• Re: The Daft Rental Report Q4 2008

    Posted By: PO'd Date: Monday February 23, 2009 @10:28PM

    My sister signed a rental agreement for a 2 bedroom apartment on behalf of her and her friend. She paid a booking deposit of 1500 and the very same day her friend was made redundant and she could no longer afford to take the property.
    Now after not even setting foot through the door she has lost her deposit, since the lettings agency have refused to refund it. Can anyone tell me if this illegal? I am quite frankly disgusted, since the landlord has not been in any way inconvenienced, given that she cancelled the apartment on the very day she had paid her deposit. Help!!

    • Reply to this message
  • Re: The Daft Rental Report Q4 2008

    Posted By: Bob Date: Tuesday February 24, 2009 @07:50AM

    Keeping all of the deposit is unreasonable, whatever about retaining a portion, to cover expenses. Many agents get paid on finding a tenant and thus should'nt be wholly out of pocket due solely to someone else's misfortune.

    Written contracts are usually made on signing an agreement and payment of money unless there is conduct such as fraud coercion or misrepresentation. As a deposit is often one month's rent, the tenant should examine any cancellation provision, as it might be cheaper for the tenant to occupy the property just for one month (ie. pay a month's rent but get the deposit back at the end of that period) thus allowing her to get something for her money.

    Take independent expert legal advice.

    • Reply to this message
  • Re: The Daft Rental Report Q4 2008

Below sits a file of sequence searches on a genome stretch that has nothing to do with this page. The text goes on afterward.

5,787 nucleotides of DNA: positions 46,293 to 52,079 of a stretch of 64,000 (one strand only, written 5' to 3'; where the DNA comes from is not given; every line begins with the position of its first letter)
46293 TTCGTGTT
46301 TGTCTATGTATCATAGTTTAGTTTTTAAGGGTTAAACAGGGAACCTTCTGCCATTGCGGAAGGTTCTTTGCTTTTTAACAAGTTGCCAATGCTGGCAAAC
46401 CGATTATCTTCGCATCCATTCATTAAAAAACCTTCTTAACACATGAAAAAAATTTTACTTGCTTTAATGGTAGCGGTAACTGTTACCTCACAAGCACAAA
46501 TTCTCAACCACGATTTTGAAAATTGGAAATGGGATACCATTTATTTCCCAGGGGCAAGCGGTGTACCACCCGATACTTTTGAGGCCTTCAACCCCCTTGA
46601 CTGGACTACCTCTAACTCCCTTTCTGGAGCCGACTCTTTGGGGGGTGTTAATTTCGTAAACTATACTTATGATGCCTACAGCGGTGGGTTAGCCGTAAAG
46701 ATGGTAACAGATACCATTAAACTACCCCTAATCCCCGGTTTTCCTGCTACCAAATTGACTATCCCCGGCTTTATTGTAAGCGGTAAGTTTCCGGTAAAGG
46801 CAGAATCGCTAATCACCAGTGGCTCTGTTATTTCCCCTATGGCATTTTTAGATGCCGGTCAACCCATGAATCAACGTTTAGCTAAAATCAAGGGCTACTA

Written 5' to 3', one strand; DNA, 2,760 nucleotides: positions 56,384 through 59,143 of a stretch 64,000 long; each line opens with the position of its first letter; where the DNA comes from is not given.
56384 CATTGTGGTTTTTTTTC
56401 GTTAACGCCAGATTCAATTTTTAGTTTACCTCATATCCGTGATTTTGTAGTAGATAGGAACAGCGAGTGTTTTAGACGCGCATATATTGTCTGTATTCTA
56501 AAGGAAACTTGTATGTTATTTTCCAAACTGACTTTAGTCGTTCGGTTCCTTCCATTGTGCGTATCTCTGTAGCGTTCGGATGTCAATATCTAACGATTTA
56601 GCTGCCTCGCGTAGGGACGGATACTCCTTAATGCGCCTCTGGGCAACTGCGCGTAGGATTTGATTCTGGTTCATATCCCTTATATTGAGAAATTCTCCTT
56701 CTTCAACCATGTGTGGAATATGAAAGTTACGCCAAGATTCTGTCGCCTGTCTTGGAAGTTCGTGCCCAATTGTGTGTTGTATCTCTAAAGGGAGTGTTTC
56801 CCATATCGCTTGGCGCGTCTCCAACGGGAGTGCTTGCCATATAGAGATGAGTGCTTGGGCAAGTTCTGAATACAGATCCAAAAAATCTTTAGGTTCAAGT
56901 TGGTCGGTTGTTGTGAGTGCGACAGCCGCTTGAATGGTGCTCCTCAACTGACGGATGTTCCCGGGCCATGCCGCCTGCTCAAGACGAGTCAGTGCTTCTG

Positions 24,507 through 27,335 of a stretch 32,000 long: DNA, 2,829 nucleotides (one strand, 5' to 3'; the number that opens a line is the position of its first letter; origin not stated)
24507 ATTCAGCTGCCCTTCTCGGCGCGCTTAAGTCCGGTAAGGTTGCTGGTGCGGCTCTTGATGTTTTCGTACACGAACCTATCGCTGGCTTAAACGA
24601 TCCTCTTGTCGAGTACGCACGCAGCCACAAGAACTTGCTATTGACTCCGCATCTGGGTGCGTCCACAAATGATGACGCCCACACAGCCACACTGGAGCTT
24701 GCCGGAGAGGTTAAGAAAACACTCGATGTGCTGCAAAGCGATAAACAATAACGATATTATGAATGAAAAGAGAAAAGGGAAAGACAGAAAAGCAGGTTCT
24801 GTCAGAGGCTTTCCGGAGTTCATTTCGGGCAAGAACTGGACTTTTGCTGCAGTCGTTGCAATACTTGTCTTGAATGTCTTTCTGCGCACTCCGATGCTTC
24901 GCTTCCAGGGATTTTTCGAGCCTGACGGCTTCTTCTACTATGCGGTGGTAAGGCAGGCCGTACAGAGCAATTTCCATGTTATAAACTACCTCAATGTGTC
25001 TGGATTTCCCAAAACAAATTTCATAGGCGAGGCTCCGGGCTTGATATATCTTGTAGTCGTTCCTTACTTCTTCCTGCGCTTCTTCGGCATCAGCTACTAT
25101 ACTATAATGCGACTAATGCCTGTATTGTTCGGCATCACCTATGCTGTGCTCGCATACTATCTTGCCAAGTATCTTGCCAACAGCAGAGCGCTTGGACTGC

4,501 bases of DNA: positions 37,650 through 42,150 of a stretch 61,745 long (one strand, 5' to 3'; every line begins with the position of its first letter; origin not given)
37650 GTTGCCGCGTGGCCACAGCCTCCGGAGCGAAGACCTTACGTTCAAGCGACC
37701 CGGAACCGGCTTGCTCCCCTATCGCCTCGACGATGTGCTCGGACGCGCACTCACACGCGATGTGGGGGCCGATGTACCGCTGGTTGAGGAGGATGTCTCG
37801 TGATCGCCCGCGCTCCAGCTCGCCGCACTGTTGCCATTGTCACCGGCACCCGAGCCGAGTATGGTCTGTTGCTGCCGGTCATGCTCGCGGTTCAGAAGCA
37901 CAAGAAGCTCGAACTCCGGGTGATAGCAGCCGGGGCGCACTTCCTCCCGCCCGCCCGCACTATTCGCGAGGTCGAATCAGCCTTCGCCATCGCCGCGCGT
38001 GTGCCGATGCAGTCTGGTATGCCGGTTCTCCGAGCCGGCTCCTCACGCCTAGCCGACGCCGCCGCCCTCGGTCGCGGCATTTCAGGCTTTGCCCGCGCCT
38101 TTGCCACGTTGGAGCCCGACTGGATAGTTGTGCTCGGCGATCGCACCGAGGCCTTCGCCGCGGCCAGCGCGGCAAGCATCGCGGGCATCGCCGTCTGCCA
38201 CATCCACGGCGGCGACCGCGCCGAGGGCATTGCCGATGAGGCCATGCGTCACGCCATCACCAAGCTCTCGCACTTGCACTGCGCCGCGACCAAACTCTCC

Posted By: Coops Date: Tuesday February 24, 2009 @11:48AM

    In a way she's lucky. In the UK (at least I know that market a bit better), she'd be liable to pay rent for period she had signed up for until the landlord could let out the property instead.

    She did after all, sign a legal contract, and while it's unfortunate for her to have lost her job the same day, you cannot expect that that allows her to waive agreements she freely entered into.

    • Reply to this message
  • Re: House that has fallen in value

    Posted By: RAYMOND Date: Thursday February 26, 2009 @02:10AM

    I would like if someone here could give me some advice.
    I own a 3 bedroom house that i paid 230000 euros for back in 2006. The same house today is only worth 195000 euros
    My problem is i owe 190000 euros on the morgtage.. My morgtage is 1000 euros every month. The rent i get is 550 every month. What should i do? The price of houses are going to continue to go down. I do not live in the country and this is an investment property. I am thinking of handing it back to the bank. I will never get my money back and i cannot afford to pay 500 extra a month.

    Please give me some ideas


    Raymond

    • Reply to this message
  • Re: House that has fallen in value

    Posted By: Anonymous Poster Date: Friday February 27, 2009 @04:43PM

    Raymond, giving the house back to the bank will effect your credit rating. Put the property on the open market to see if you can at least get some offer on it, enough to clear your mortgage and you can walk away with your credit rating in tact. Good Luck

    • Reply to this message
  • Re: House that has fallen in value

    Posted By: Bob Date: Monday March 2, 2009 @08:08AM